Monopolistic conduct
Combination of punishment and leniency


In 2015 the National Development and Reform Commission (NDRC) imposed penalties totalling Rmb407 million on eight international roll-on/roll-off shipping companies (Kawasaki Kisen Kaisha Ltd, Nippon Kabushiki Kaisha, Mitsui OSK Lines, EUKOR Car Carriers, Wallenius Wilhelmsen Logistics, Compania Sud Americana de Vapores, Eastern Car Liner and Compania Chilena de Navegacion Interoceanica) for entering into and implementing monopolistic agreements.(1) This was the first international shipping monopoly case in China and involved a lengthy investigation that lasted from August 2014 to the end of December 2015.(2)

Following comprehensive consideration of the nature, duration, severity and scope of the monopolistic conduct – as well as the cooperation and rectification measures taken by the companies – the NDRC imposed individual fines on the companies based on their respective 2014 sales in international roll-on/roll-off freight services relevant to the Chinese market. However, the NDRC took advantage of the leniency programme and:

  • removed the penalty imposed on the first company that voluntarily reported collusion and provided important evidence; and
  • reduced the original penalties imposed on the second and third companies to do so by 60% and 30%, respectively.

Monopolistic conduct

Manner and nature of illegal conduct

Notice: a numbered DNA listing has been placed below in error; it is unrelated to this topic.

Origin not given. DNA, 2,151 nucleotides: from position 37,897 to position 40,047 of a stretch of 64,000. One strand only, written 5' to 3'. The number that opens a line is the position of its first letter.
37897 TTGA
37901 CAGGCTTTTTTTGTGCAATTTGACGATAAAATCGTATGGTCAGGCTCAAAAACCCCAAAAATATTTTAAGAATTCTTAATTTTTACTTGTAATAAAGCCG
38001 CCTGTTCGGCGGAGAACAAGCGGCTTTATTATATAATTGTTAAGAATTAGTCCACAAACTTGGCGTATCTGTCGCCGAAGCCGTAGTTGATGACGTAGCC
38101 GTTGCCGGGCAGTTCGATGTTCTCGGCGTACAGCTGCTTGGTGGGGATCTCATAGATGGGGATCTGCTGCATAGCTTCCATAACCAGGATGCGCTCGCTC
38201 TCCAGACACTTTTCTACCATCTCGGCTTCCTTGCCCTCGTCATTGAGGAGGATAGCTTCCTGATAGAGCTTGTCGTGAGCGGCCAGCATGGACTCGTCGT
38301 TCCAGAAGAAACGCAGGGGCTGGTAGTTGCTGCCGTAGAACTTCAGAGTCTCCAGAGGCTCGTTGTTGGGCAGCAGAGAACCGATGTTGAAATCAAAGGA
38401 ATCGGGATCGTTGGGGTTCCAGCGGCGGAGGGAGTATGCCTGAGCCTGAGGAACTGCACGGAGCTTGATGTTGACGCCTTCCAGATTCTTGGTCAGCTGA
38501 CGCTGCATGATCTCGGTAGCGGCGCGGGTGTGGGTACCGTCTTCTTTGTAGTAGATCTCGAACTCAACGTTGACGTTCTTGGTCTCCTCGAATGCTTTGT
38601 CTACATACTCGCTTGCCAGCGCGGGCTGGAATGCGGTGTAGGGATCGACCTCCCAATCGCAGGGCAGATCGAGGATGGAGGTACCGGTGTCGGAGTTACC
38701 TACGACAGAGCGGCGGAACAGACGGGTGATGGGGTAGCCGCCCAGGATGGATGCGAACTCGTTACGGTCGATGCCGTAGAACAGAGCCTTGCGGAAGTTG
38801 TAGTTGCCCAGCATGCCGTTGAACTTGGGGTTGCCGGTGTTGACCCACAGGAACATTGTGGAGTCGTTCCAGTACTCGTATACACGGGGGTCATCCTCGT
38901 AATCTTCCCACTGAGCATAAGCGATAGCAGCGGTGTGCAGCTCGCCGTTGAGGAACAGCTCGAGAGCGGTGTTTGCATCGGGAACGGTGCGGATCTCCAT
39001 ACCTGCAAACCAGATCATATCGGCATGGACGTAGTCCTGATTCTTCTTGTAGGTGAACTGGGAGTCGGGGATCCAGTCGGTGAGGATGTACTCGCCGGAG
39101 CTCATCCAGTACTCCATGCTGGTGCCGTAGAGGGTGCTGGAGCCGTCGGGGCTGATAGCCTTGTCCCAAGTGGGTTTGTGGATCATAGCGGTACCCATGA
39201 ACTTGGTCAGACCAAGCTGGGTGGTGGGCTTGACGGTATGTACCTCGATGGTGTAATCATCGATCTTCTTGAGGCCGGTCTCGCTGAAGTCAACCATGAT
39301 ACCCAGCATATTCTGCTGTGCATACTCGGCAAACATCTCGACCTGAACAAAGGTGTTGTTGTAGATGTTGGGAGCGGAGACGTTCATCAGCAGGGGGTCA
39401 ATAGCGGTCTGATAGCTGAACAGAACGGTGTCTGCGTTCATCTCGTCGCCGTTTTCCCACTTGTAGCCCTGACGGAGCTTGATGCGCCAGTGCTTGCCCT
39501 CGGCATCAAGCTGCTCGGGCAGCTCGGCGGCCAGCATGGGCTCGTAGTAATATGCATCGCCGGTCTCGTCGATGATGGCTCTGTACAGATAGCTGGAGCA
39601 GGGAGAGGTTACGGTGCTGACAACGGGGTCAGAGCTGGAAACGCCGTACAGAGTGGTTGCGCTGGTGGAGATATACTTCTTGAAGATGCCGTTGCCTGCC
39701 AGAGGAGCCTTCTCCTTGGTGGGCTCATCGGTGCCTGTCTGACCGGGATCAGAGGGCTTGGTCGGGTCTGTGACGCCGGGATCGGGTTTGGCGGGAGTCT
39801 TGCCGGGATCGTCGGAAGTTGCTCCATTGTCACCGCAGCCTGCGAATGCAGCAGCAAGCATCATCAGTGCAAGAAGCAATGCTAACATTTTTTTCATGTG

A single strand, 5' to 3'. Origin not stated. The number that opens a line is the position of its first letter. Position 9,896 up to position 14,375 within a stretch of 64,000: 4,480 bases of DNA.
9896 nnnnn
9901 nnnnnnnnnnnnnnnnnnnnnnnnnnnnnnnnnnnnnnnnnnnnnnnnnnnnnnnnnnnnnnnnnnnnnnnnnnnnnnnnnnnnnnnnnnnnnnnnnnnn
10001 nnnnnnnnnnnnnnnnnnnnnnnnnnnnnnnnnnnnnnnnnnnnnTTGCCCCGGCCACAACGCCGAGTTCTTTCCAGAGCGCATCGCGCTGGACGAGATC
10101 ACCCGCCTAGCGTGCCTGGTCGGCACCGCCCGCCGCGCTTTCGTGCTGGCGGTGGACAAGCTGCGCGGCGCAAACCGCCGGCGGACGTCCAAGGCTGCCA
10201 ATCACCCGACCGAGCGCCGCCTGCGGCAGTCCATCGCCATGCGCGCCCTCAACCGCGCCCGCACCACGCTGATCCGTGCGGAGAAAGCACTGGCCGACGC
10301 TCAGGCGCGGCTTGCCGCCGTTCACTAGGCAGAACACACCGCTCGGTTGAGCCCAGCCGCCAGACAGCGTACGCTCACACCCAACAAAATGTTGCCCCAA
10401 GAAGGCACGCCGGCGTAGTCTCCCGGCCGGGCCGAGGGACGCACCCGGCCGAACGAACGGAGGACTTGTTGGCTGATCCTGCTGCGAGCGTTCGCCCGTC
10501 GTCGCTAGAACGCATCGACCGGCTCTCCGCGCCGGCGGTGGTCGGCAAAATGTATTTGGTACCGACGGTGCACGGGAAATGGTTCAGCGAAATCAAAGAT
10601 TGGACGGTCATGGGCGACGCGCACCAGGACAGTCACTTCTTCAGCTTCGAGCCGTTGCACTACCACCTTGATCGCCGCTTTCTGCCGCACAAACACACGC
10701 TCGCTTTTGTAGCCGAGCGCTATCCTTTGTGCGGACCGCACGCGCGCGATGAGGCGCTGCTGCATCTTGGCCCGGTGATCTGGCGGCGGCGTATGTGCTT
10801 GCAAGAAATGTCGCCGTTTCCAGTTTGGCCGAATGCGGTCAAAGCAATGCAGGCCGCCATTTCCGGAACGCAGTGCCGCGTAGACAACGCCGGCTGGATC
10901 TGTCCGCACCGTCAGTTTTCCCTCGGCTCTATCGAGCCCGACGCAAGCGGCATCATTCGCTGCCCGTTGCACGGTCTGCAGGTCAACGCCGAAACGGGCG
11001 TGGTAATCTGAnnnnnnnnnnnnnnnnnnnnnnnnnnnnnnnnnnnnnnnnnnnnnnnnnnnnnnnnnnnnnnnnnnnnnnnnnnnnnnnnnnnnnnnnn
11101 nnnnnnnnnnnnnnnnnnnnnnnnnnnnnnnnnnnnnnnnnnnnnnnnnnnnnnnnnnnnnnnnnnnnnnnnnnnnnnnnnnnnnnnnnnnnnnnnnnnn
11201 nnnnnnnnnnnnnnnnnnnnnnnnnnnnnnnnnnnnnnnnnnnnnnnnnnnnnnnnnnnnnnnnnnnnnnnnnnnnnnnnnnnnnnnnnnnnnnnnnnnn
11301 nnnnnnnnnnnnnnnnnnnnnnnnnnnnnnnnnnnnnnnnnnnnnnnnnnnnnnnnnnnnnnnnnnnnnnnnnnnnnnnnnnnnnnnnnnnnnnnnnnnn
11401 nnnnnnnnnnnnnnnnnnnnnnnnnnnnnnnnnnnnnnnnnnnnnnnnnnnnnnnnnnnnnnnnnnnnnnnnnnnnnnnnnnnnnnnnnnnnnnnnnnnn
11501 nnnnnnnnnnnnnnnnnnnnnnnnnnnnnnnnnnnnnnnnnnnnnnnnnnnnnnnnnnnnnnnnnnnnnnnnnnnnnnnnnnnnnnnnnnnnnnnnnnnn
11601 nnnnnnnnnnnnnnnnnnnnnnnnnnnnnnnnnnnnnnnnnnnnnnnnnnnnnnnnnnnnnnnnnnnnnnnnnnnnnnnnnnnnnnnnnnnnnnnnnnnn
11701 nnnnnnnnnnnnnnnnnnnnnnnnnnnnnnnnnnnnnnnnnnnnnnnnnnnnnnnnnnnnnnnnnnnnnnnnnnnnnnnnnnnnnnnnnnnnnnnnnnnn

Horizontal competition developed among eight shipping companies operating in the international roll-on/roll-off freight service market between China and other countries and regions. 'Roll-on/roll-off freight' refers to goods that can be transported by non-containerised cargo and loaded and unloaded by being rolled on and off a ship (eg, automobiles and certain types of machine). In order to divide the sales market, make excessive profits and maintain or raise freight rates, the companies frequently conducted bilateral or multilateral communications via telephone calls, meetings (both formal and informal), dinners and emails, in which they:

  • exchanged sensitive information;
  • negotiated prices;
  • discussed their bidding intentions;
  • allocated customers and shipping routes; and
  • conducted bid-rigging against shipping business inquiries issued by roll-on/roll-off manufacturers for imports and exports in China.

The companies frequently reached and implemented price agreements to assist competing shipping companies to get orders. The companies agreed that during the business solicitation process, they would 'respect' the specific business of each company's pre-owned shipping route by not quoting or offering a higher price, in order to help the company to obtain the order. This conduct – which involved collusion, the exchange of sensitive information and price inflation – was typical bid-rigging behaviour and enabled the companies to achieve their illegal goals of dividing the sales market and fixing or changing commodity prices.